Do highly shorted stocks tend to underperform? If so, is this underperformance exploitable? In the February 2011 draft of their paper entitled “Short Sale Return Predictability Revisited: Anomaly or Return Mis-measurement?”, Zsuzsa Huszár and Wenlan Qian investigate the sources of negative returns associated with stocks that have high levels of short interest. They use short interest ratio (SIR) to measure level of short interest. They compare portfolios matched for size, book-to-market ratio and six-month momentum to isolate the effects of short interest level. Using monthly short interest levels, shares outstanding, institutional ownership, analyst forecasts, firm fundamentals, returns, trading volumes and (as available) stock lending data for a broad sample of NYSE-AMEX and NASDAQ stocks over the period January 2004 through December 2008 (60 months), they find that: Keep Reading

Is Buying Just-delisted Stocks a Profitable Strategy?

A reader asked: “I read a few papers that suggest buying delisted stocks when they begin trading OTC is a profitable strategy. Do you have any evidence to support this claim?” Keep Reading

Important News Releases for Short Sellers

How do short sellers gain an informational advantage over other traders? On what news do they focus? Do they anticipate or react to news? In their January 2010 paper entitled “How are Shorts Informed? Short Sellers, News, and Information Processing”, Joseph Engelberg, Adam Reed and Matthew Ringgenberg combine detailed data on short selling with data on news releases to investigate how short sellers use news. Using detailed information on short sales (daily short volume divided by total volume) for a broad sample of stocks and relevant news releases spanning January 3, 2005 through July 6, 2007, they conclude that: Keep Reading

Timothy Sykes: Penny Stock Pump-and-Dump Detective?

A reader requested a review of the trading methodology presented at TimothySykes.com (“Short Selling Penny Stocks”), which essentially uses price-volume analyses in attempts to detect in real time penny stocks being pumped and ride the ensuing downside (dump). Timothy Sykes, author of the An American Hedge Fund, is a former hedge fund manager and founder of BullShip Press LLC. His bio states: “Since the beginning of 2008, Timothy has been the #1 trader/investor, out of 25,000+ on Covestor.com.” Using the record of 296 trades spanning 2/1/08 through 1/22/10 (including those previously posted for October 2009, but now missing) and some recent clarifications from Timothy Sykes, we find that: Keep Reading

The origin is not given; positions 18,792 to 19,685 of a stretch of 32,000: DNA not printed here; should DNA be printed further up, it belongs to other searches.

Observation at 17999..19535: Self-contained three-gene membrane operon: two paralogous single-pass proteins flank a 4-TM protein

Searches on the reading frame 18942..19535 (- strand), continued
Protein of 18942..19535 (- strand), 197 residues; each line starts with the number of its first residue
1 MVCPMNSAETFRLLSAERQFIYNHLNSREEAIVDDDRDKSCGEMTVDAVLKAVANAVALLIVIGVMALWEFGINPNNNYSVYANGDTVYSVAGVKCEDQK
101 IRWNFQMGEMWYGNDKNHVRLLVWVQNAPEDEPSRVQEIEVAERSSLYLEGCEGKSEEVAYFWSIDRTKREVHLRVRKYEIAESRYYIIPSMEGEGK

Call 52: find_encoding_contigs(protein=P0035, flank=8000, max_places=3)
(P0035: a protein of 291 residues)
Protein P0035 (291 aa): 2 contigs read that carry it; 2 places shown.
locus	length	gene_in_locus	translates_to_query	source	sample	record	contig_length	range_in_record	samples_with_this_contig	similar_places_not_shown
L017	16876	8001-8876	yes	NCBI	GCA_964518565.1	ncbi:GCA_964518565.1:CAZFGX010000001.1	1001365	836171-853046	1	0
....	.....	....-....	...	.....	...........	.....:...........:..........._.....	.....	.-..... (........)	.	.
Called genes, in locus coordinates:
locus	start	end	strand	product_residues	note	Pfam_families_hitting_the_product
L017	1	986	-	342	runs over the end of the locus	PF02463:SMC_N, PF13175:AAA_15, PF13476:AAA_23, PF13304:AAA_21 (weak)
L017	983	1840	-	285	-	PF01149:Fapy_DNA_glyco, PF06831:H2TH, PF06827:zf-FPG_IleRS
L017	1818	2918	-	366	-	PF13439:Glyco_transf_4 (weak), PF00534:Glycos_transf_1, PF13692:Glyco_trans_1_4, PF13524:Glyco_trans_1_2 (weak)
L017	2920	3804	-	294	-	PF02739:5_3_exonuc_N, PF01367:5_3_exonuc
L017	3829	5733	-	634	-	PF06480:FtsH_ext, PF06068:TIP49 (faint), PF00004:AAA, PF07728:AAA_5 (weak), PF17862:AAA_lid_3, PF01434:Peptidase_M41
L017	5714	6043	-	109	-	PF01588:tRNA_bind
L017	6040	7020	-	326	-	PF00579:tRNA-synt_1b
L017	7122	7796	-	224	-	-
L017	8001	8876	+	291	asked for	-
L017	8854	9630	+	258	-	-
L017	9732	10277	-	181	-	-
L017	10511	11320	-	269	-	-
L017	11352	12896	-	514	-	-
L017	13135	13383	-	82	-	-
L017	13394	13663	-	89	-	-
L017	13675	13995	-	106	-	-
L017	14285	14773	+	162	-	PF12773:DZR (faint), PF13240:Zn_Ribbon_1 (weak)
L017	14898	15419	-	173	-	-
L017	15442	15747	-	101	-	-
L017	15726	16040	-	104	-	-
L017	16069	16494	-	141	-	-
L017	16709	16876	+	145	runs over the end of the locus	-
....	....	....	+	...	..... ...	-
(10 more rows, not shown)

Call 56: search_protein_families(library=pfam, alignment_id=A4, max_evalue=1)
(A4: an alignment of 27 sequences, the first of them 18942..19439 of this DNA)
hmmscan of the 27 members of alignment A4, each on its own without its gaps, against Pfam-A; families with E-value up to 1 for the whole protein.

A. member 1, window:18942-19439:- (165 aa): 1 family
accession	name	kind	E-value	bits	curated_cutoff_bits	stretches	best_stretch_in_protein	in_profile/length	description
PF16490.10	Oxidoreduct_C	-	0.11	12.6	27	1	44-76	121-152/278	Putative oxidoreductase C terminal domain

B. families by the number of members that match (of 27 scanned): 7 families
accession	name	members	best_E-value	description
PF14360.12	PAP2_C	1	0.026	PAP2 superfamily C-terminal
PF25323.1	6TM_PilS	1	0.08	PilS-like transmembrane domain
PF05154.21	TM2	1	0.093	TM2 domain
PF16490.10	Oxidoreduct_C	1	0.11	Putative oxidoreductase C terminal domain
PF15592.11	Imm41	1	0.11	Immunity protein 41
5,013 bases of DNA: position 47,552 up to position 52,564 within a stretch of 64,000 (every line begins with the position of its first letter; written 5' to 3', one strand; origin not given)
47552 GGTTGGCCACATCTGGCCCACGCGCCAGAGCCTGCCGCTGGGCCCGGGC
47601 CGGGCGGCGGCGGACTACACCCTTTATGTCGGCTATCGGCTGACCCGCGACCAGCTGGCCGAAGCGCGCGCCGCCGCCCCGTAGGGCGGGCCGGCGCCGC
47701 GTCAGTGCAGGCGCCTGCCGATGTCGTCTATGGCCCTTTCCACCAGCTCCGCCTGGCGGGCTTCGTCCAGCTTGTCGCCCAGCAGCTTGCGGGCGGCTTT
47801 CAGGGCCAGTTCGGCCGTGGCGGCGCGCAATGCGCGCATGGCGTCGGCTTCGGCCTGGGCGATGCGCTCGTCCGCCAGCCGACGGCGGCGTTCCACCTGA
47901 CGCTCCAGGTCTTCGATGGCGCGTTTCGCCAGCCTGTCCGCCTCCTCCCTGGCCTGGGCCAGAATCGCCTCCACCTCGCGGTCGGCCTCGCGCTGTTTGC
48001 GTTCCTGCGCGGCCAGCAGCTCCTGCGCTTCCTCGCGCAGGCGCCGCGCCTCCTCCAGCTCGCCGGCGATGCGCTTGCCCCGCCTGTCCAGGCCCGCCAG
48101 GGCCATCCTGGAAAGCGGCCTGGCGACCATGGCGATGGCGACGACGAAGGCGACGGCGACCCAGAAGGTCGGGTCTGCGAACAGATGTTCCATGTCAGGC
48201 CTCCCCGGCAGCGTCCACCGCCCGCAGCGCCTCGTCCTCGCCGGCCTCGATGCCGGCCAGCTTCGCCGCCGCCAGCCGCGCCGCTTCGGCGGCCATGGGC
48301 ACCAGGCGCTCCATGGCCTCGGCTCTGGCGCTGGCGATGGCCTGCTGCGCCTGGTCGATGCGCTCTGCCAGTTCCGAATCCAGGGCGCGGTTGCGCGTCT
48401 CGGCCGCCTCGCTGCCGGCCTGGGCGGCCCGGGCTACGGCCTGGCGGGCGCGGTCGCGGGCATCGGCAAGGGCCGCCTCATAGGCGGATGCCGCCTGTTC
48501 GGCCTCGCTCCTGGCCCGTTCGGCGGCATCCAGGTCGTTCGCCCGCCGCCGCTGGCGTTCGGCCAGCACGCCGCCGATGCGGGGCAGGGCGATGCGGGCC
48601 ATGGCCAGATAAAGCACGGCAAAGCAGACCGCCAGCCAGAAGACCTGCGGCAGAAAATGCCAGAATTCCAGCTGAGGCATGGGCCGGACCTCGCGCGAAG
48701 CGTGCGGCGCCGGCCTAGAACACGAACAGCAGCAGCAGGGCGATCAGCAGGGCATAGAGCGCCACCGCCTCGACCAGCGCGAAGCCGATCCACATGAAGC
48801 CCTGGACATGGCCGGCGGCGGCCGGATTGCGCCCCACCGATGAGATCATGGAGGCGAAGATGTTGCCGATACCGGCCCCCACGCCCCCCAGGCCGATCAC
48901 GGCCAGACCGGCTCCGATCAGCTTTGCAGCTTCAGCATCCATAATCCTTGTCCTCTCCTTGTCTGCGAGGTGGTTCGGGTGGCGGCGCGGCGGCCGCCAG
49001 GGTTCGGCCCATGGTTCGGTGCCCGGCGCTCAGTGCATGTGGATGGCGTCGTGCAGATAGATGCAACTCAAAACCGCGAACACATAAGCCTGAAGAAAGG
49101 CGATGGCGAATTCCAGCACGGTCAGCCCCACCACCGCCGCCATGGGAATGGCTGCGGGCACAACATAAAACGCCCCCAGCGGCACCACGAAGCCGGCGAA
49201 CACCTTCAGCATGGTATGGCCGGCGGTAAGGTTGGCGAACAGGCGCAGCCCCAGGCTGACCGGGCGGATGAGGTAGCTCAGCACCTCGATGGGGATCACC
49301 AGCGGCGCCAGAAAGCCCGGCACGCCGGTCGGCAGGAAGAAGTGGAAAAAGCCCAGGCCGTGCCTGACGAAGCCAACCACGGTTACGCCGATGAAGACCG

Is Phil Erlanger’s Research Exploitable?

A reader asked about Phil Erlanger Research: the Art of the Squeeze Play for institutional investors, which offers “research focused on delivering…advanced technical and sentiment research and data,” and the companion Erlanger Squeeze Play for private investors, which identifies “short-term trading opportunities in both long and short squeeze plays.” The core elements of this research are “short intensity and technical strength.” The performance data on the two sites are identical, but more up to date at Phil Erlanger Research. Should investors expect that portfolios built on this research will substantially outperform the market? Based on weekly self-reported performance data and contemporaneous weekly data for S&P Depository Receipts (SPY) spanning 3/8/02 through 10/9/09, we find that: Keep Reading

Ways to Exploit ex-Dividend Effects?

A reader asked: “I am under the impression that stocks usually drop by the amount of the dividend on the ex-dividend day. Is this true…or more precisely, how true is this? If it is true, couldn’t one just short the stock on that day? If it is not true, could you just hold the stock for that day and reap the dividend? Also, could options be used to make some profits on this? Selling calls or buying puts?” Keep Reading

Any Shorting Methods that Beat Buy-and-hold?

A reader asked: “I have never heard of a shorting method that outperforms bonds or stocks over a horizon of greater than 5 years. Do you know of any?” Keep Reading